boats. Rather, federal law creates a nationwide system of recordation which pleasure-boat owners and lenders may avail themselves of if they wish. The boats thereby become "vessels of the United States." The system documents state-created titles and mortgages when properly done, the effect of documentation is to confer "preferred" status on recorded mortgages. Under federal maritime law, those mortgages may then be enforced in rem against the boat (as a vessel of the United States), in preference over the claims of most subsequent claimants.
The basic idea underlying the system is provision of notice to the world of a mortgage's existence. In re Alberto, 823 F.2d 712, 720 (3rd Cir. 1985). In principle, a purchaser can search the federal registry and determine whether a preferred mortgage exists. A mortgage cannot enjoy preferred status unless it is duly recorded under this system. There is, however, no compulsion to record. Pleasure vessels can be, and often are, federally undocumented.
The security afforded to subsequent purchasers and lienors rests on two basic features of the federal system. First, the coast guard assigns an official number to each federally-documented boat. By law each boat may have only one federal number. The number "must be marked by any permanent method which cannot be obliterated or obscured, in block-type Arabic numerals not less than three (3) inches in height on some clearly visible interior structural part of the hull." 46 C.F.R. § 67.15-1. Before the number may be issued, the owner must swear in a "certificate of marking" that this regulation has been complied with. This physical security is at the heart of the system: It ensures against the creation of two or more chains of federal documentation. It also reassures subsequent purchasers and lienors that a physical inspection of the boat will reveal its documentation status.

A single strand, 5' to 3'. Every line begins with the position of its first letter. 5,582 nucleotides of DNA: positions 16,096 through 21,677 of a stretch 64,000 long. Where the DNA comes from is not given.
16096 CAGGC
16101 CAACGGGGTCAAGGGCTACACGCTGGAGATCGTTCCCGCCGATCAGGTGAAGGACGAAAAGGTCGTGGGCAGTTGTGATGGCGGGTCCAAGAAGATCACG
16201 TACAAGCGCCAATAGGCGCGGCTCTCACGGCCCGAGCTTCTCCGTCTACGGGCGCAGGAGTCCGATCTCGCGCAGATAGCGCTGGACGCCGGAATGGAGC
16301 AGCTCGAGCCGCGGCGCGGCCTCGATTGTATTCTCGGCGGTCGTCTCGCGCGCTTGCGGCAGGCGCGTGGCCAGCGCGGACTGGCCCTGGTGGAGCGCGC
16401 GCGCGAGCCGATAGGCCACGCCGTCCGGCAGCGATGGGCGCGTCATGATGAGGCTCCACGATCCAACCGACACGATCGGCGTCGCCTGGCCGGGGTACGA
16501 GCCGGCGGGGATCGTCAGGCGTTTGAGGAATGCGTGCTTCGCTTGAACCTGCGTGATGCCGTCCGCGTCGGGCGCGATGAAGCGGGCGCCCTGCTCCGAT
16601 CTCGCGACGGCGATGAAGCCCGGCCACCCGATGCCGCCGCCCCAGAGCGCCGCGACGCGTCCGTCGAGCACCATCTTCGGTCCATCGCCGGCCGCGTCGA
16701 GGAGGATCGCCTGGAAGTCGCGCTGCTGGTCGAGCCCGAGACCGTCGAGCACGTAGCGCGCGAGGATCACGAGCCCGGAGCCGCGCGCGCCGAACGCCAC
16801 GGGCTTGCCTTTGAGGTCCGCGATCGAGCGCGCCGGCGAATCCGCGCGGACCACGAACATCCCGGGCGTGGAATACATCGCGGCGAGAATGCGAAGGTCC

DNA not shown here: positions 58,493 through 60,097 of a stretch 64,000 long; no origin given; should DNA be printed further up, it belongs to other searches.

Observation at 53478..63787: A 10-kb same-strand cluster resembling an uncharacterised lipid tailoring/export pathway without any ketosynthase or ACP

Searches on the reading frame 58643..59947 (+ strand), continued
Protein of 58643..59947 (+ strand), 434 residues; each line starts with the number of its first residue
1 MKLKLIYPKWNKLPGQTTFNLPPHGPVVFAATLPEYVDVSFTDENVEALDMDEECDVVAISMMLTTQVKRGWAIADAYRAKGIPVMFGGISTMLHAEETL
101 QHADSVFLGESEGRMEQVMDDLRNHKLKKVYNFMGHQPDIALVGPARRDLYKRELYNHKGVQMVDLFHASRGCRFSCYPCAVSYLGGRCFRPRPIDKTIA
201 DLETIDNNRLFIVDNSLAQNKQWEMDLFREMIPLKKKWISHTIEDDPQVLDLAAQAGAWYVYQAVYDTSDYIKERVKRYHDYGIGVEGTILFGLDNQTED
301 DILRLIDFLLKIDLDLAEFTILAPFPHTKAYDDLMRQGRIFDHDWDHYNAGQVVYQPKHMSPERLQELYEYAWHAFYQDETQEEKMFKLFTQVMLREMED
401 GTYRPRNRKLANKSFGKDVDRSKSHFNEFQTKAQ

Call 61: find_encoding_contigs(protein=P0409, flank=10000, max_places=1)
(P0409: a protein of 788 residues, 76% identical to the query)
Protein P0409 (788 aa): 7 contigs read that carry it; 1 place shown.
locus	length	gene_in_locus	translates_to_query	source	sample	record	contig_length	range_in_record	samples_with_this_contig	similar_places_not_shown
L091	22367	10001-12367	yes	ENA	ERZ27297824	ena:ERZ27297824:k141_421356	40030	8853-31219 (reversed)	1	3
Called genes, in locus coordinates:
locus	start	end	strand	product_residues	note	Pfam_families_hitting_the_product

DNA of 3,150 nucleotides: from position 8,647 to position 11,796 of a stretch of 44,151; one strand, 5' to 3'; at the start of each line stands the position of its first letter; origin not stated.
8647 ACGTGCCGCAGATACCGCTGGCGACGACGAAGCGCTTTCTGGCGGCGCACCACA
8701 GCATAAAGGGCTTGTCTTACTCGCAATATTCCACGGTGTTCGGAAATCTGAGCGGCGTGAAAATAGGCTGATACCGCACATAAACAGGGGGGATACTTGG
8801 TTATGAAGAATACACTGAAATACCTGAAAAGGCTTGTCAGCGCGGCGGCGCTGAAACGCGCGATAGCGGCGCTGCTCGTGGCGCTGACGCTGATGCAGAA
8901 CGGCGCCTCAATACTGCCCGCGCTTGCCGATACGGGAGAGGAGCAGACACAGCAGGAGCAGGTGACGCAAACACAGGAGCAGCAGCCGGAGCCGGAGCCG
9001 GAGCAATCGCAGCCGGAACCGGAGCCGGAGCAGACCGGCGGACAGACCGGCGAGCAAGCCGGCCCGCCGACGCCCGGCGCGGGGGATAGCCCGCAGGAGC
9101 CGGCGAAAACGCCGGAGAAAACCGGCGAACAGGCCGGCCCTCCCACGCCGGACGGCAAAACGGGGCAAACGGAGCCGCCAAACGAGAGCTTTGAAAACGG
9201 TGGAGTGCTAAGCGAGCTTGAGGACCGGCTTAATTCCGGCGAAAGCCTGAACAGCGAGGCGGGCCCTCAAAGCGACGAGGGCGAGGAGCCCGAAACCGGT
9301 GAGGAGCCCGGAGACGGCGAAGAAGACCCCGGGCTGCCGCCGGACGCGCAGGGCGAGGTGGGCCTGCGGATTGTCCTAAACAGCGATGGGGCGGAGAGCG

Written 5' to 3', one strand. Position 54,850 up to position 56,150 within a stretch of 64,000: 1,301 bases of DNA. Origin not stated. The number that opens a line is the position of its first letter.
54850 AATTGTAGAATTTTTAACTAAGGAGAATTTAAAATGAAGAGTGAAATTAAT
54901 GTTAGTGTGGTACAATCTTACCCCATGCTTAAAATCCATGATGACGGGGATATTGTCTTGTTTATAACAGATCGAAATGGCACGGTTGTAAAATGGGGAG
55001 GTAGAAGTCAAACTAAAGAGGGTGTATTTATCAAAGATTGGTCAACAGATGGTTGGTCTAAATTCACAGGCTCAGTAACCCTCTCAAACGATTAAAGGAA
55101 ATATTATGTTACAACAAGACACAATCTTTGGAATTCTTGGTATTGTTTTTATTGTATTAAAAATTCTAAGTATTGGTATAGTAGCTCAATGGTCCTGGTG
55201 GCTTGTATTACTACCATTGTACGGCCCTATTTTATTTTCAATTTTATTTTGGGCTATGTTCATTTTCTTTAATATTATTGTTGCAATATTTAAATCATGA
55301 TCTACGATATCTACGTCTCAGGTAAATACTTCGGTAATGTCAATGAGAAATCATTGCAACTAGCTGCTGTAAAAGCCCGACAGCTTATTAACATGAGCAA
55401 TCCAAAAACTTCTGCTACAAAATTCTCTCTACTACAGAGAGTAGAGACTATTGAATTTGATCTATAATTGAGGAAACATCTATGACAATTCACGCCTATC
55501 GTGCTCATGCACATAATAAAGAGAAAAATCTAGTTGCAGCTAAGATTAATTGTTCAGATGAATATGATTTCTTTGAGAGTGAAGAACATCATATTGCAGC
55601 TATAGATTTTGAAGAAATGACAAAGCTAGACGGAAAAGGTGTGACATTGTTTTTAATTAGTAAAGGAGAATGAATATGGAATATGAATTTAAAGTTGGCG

The second feature of the system is recordation of the mortgage in the Coast Guard registry, under the official number. This recordation is also crucial to the system: It ensures that undocumented vessels have only a single chain of title, that the sole chain of title is reflected in the federal registry under a unique official number, and that a vessel may be readily located in the listing by its given number.
In summary, an official number (No. 924662) was assigned on November 19, 1987, to the vessel based on the federal documentation emanating from the builder's certificate. That number was, however, never indelibly marked on the vessel. There was thus no physical indication of an official federal registration. Meanwhile, in July 1987 Chapel obtained a New York certificate of title, as required by his Loan and Security Agreement with the bank. Somehow that title chain failed to reflect the bank's lien on the boat. The absence of a physical marking of the first official number on the boat made it possible for the second official number (No. 942142) to be issued on October 4, 1988, based on the New York title. The New York chain of title emanated from the MSO and provided purchasers no notice of the Bank's mortgage.